Fresh anger over Neil Woodford’s comeback as he is still being probed over his former fund’s collapse
Neil Woodford’s return to fund management has sparked incredulity among MPs, peers and campaigners.
The fallen star is still being probed by the Financial Conduct Authority (FCA) for his role in the collapse of the Woodford Equity Income Fund in 2019.
The implosion of his fund left investors without access to their money and has seen them take lose at least £1billion.
New fund: Neil Woodford is still being probed by the Financial Conduct Authority for his role in the collapse of the Woodford Equity Income Fund in 2019
But in a dramatic comeback this weekend, Woodford announced he has launched a new fund – only open to professional investors.
Former pensions minister Baroness Altmann said: ‘I’m amazed that Woodford is able to start up another company before the FCA investigation has finished.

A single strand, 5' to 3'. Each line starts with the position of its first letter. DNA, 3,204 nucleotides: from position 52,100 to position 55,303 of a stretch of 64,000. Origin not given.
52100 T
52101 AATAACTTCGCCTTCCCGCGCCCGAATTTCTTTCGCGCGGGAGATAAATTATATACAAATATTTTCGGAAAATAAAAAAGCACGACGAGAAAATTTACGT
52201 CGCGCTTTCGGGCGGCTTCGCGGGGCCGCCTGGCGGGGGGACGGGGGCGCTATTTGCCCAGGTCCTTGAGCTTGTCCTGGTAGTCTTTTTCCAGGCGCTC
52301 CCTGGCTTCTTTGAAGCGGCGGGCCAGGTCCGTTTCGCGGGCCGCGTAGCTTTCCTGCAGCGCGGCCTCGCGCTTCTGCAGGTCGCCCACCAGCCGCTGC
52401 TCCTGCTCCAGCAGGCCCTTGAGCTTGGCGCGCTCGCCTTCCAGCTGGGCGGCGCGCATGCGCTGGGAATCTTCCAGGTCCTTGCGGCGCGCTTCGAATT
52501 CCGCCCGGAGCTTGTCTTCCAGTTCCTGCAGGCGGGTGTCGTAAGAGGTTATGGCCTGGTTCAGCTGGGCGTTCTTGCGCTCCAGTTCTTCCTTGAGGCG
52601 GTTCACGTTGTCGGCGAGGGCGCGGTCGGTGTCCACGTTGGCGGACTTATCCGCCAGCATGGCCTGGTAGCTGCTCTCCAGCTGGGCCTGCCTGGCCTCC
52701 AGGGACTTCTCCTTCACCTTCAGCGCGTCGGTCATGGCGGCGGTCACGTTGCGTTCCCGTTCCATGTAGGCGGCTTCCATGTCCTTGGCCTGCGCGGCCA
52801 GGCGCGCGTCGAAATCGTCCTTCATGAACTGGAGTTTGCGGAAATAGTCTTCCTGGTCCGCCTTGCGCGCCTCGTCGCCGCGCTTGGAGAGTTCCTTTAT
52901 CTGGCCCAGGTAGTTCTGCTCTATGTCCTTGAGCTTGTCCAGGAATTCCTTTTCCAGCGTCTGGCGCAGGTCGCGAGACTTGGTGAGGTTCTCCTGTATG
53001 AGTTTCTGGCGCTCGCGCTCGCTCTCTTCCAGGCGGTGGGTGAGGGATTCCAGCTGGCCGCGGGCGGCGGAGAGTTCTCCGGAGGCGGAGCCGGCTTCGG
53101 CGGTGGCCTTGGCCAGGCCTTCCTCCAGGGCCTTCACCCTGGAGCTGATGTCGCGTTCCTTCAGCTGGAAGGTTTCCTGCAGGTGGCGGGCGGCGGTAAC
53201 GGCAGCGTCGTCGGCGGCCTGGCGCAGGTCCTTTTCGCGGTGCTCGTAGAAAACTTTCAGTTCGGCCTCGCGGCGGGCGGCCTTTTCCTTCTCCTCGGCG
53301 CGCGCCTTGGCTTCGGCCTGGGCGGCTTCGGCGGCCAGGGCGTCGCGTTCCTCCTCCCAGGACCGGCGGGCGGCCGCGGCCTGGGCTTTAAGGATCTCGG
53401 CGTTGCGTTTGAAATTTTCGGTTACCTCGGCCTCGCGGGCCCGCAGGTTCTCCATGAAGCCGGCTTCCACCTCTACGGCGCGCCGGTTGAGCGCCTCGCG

‘What regulations and protections are in place when one of the fund managers who oversaw the most high-profile scandal in years can just set up again?
‘I would call on the FCA to get the investigation finalised and published before he’s allowed to start a new firm.’
Lord Lee, a former minister in Margaret Thatcher’s Cabinet who joined the Liberal Democrats, added: ‘I would have thought that a period of silence and withdrawal would have been more appropriate for Woodford. He should certainly wait for the outcome of the investigation.’
The FCA has never revealed which parties it is probing in relation to the Woodford scandal, but it is understood to include the stock-picker himself, the Equity Income Fund’s supervisor Link, and the fund’s depositary Northern Trust.
The FCA yesterday declined to comment on its investigation, or how long it would be until it is published.
But Tory MP Kevin Hollinrake said: ‘I do think there’s a good case for not being able to work in fund management while you’re being investigated, but that provision doesn’t currently seem to exist in the FCA rule book.
‘The FCA has a terrible record of not banning people from the industry. They need to be seen to regulate with teeth.’